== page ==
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Emerson Lake & Palmer - Live At The Royal Albert Hall CD (album) cover


Emerson Lake & Palmer


Symphonic Prog

2.94 | 161 ratings

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Prog Reviewer
3 stars I was surprised by how much I enjoyed this 1992 concert recording (on loan from a friend), after having long ago dismissed ELP as a trio of has-been Prog Rock trailblazers who didn't really progress much after 1971. But I always had a soft spot for the band, dating back to High School when they served as the springboard for my first tentative plunge into the deeper waters of Progressive Rock music. I remember spending a happy afternoon in Mr. Haines' art class, proudly silk-screening the ELP logo onto the back of my underwear: now is that dedication, or what?

Everyone knows the band fell on harder times than most Prog acts during the lean, mean 1980s, so this tour in support of their then-current "Black Moon" reunion album was as much an attempt to rehabilitate their tarnished legacy as it was a move to re- establish themselves among their still rabid fan base (which, in 1992, no longer included yours truly). There isn't anything new or innovative here, but the performances show more enthusiasm and commitment than you might expect from a group that had lingered so long past their expiration date.

At least the equipment is up-to-the-minute, circa 1992. Keith's cool new digital keyboards and Carl's midi-drum kit can take some adjustment for anyone with ears stuck in an analog time warp (funny how they already sound so dated). And Greg's cigarette habit seems to have finally caught up with his once-crystal voice box, although there's an appealing vulnerability to his now husky baritone. He can still hit those high notes when he has to, but clearly needs to ration the attempts.

Together they mesh like a well-oiled machine after an overdue tune-up, with a set list showing more than a little consideration for pace and tempo, unlike their rambling 3-LP live set from the 1970s (the aptly titled "Welcome Back My Friends to the Show that Never Ends..."). It begins with a medley of certified classics, opening (of course) with the First Impression, Part Two of "Karn Evil 9", clocking in at a brisk 75 seconds (!) before making a dramatic transition to a likewise abbreviated "Tarkus" (about half the title suite), and from there to a full-blooded version of "Knife Edge".

Next is a brace of selections off the "Black Moon" album, as new to me now as they were to the crowds at the Royal Albert Hall in 1992. And it's good stuff too, in a blunt and blustery early '90s AOR sort of way. There's no comparison to the group's groundbreaking Golden Age material, of course, but the songs are miles ahead of the witless would-be hits of "Works Volume II" and "Love Beach", and thus were at least a half step in the right direction.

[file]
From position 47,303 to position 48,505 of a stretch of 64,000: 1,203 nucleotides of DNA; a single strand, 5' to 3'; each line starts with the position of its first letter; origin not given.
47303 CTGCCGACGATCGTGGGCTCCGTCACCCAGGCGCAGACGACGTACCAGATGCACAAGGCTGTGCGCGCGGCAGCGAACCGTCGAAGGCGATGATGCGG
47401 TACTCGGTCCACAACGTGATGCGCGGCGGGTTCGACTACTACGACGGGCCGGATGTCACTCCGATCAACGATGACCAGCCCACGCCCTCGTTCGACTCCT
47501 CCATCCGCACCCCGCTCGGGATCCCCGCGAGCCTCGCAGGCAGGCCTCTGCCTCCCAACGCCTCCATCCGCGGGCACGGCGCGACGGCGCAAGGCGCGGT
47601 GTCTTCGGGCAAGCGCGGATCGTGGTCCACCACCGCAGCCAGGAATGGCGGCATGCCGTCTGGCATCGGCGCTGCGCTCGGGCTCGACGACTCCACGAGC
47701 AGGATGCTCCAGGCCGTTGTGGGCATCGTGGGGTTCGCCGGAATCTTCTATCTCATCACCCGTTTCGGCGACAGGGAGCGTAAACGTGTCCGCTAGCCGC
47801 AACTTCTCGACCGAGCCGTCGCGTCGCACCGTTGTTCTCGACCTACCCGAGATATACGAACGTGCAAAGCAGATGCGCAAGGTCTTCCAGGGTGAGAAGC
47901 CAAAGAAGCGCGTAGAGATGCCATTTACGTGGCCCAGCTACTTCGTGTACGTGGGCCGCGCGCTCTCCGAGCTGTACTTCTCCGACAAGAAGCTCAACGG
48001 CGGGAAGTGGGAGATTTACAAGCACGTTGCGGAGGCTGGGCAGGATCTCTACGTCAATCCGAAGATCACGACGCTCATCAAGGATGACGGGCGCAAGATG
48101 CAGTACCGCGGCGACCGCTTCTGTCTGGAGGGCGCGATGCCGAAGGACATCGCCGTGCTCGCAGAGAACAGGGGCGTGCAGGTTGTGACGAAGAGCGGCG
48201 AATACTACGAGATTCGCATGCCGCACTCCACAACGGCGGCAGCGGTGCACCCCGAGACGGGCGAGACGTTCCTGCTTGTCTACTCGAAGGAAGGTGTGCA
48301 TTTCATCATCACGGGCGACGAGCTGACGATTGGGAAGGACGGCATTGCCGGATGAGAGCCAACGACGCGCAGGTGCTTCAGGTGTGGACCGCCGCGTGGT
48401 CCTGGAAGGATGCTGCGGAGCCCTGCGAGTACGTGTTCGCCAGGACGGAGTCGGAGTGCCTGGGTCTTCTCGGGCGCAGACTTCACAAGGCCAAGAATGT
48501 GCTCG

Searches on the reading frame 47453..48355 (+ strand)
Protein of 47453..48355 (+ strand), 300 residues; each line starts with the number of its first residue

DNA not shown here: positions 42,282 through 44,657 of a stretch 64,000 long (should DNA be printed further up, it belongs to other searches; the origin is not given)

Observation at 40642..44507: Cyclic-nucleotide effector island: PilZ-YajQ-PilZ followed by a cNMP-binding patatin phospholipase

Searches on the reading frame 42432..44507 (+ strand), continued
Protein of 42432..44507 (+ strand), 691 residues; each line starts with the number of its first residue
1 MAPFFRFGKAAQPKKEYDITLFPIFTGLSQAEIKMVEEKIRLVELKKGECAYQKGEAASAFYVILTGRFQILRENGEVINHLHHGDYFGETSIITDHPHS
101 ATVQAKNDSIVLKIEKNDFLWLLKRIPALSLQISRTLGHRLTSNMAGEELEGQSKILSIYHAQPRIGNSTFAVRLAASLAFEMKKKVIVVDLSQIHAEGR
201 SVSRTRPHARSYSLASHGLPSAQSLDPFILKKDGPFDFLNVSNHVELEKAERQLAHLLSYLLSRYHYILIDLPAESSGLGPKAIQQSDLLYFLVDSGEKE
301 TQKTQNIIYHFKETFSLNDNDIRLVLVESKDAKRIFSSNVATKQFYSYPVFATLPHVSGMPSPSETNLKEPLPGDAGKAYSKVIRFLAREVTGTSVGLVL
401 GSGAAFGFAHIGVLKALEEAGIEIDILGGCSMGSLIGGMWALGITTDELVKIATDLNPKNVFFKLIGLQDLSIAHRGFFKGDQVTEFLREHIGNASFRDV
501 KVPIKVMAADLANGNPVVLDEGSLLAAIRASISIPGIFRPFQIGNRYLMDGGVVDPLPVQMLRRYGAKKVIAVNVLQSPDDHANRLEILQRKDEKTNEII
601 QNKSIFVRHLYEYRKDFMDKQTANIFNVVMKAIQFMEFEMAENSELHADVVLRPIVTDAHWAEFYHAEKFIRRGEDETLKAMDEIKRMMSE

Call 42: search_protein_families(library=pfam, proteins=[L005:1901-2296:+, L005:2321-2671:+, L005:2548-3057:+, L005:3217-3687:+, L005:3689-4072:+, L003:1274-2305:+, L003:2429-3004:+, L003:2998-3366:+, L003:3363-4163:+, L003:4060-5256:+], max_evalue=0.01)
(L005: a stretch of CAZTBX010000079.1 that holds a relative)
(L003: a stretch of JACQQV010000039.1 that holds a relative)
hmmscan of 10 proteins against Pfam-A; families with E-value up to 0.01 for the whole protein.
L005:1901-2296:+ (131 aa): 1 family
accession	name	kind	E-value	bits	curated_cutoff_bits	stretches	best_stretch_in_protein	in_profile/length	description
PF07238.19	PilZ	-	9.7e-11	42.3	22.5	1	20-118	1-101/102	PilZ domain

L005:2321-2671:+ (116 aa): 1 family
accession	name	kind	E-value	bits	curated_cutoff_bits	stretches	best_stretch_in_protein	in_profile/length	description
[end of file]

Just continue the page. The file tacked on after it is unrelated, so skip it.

Included is the usual purloined classic, in this case from Prokofiev's ballet of "Romeo and Juliet", updated with a monster beat that sticks in the mind like musical oobleck (I'm tapping my toes to it even now). It's fun, but by 1992 the novelty of classical rock had long since disappeared. Let's face it: a decade earlier even the nutty boys of Madness were performing ska covers of Tchaikovsky's "Swan Lake".

Then there's the obligatory solo piano spot from Emerson, as usual played too fast, followed by the expected Greg Lake ballads "Still...You Turn Me On" and "Lucky Man". Both sound richer played live in a large arena, even if some of the lyrics ("...every day a little sadder, a little madder...someone get me a ladder...") still make me cringe.

"Pirates" is the closer, and doesn't miss the cheesy orchestral padding one bit, but hold your breath for the encore: a 15-minute instrumental medley combining "Fanfare For the Common Man" with Emerson's pre-ELP workouts "America" and "Rondo", the latter spotlighting the keyboard wizard's trademark, show-stopping Hammond B3 demolition derby.

That grungy organ sound is like a breath of fresh air after all the pitch-perfect string and horn samples. I might have suspected it was just another digital facsimile, if I hadn't seen it for myself a few years later, when the band was touring with Jethro Tull. But I'll be damned if Keith didn't wheel out the old Hammond warhorse for a bit of rough trade at the climax of their set, throwing it around the stage like a sack of raw potatoes. The visual element is of course missing here, but it's a thrilling finale nonetheless.

ELP had always been a little too conceited in their success, and in the 1990s still presented themselves as rock 'n' roll aristocracy: note the coat-of-arms CD cover art, and the majestic brass fanfare that accompanies their walk off. But in retrospect this was their final burst of true musical energy before advancing age and creative fatigue finally rendered them terminally obsolete (the upcoming "In the Hot Seat" LP was a sad epilogue to a once fruitful career).

Too bad the band didn't quit while they were at least marginally ahead again. I'd bet my underwear that this CD would have made a respectable swan song.

Neu!mann | 3/5 |


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